This is a great country, and when we put our mind to something, we'll be successful.
And we've got our mind on some big goals here in America. We've got our mind
on bringing freedom and peace to the world. Our mind is on protecting the homeland
and our thoughts and concerns are with those who are struggling economically.
But we'll achieve economic security here in America. Our entrepreneurial spirit
is strong, the fundamentals are great. We're regaining confidence in the leadership
of corporate America. But most of all, the American people are determined to
succeed. You know, I have said to our citizens a lot of times, that out of the
evil done to America on September the 11th is going to come incredible good.
Out of the evil done to our nation is going to come some good, the likes of
which we never really would have dreamed. And part of the good that's going
to come is the fact that our culture is changing, that a lot of Americans understand
that it's patriotic to help a neighbor in need. People say, what can you do
to fight the war on terror. You know what you can do? You can do some good.
It's the collective acts of goodness and decency which define America, which
show the world the true face of our nobility and our strength and our culture.
Flight 93 was a poignant moment for me and, I suspect, for you as well. These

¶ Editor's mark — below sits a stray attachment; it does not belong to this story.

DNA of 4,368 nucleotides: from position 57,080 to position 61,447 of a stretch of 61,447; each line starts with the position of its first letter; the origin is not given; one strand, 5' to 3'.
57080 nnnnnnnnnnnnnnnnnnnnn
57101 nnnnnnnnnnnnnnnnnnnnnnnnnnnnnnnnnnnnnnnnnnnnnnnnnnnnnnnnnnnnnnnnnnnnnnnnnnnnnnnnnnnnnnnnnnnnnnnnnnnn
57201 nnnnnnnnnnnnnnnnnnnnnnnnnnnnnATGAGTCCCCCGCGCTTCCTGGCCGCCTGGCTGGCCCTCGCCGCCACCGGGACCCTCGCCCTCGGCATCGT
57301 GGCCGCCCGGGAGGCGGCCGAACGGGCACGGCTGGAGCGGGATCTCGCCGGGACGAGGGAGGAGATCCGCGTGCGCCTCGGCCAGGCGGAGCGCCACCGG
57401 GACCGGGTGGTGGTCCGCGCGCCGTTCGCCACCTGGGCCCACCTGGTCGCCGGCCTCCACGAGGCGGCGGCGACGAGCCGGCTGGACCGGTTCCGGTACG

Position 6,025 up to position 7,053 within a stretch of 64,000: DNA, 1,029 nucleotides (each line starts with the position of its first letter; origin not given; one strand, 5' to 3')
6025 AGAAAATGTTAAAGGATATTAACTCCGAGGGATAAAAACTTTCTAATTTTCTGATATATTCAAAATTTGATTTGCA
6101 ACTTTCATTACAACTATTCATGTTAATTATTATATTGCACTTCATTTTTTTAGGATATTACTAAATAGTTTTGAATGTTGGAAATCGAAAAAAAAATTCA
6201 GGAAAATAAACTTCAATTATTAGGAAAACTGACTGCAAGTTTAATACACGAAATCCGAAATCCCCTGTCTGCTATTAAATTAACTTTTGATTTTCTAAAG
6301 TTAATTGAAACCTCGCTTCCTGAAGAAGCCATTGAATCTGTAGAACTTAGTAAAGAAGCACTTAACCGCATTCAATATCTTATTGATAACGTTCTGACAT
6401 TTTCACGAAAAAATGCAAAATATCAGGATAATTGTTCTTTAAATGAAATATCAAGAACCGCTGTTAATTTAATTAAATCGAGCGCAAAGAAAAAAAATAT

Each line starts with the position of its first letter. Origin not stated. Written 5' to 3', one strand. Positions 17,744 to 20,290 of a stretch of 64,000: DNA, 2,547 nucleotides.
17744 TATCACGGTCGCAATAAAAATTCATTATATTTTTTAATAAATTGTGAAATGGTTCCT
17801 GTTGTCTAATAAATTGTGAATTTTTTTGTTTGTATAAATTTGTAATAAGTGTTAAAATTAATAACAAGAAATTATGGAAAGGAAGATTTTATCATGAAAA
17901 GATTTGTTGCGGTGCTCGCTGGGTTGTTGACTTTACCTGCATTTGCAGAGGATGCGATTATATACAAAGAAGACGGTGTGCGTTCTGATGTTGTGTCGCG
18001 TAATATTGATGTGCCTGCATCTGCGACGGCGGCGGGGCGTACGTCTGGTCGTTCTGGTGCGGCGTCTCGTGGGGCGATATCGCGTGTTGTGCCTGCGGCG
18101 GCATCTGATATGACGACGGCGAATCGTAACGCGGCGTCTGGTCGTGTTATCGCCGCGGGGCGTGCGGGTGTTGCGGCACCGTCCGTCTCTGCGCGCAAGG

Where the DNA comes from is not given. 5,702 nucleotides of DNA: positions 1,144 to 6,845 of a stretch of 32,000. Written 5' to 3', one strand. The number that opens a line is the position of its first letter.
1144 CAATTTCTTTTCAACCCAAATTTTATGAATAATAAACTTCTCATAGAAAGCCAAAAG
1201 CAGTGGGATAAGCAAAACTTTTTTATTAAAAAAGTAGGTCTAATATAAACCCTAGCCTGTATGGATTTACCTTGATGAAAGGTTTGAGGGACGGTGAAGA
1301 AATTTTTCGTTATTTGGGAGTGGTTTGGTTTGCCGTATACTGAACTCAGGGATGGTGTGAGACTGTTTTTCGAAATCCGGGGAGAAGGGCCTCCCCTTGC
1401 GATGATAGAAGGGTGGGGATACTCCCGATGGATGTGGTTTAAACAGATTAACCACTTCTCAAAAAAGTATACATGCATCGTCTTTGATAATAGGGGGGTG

are people flying across the country. They heard the plane was going to be used
as a weapon. They were on their cell phones to their loved ones. They told them
they loved them. They said a prayer, one guy said, "Let's roll." They
took the plane in the ground to serve something greater than themselves in life.
It's those acts of courage, those quiet acts of compassion which really are
changing America one person at a time. There is a new culture in this country.
We're ushering in a period of personal responsibility. People are responsible
for the decisions they make in life, responsible for loving your children with
all your heart and all your soul, responsible for helping a neighbor in need,
responsible for making sure the Milwaukee school system is the best in the country
so nobody -- no child is left behind. No, there is a new responsibility in America.
I don't know what went through the minds of the enemy when they attacked us.
They must have thought they were attacking a nation that was so shallow, so
materialistic, so selfish that all we would do was maybe file a lawsuit. But
what they've learned is they attacked a nation that is strong and courageous
and decent, a nation in which thousands of our fellow citizens understand that
by serving something greater than yourself in life, you serve the greatest nation
on the face of the Earth.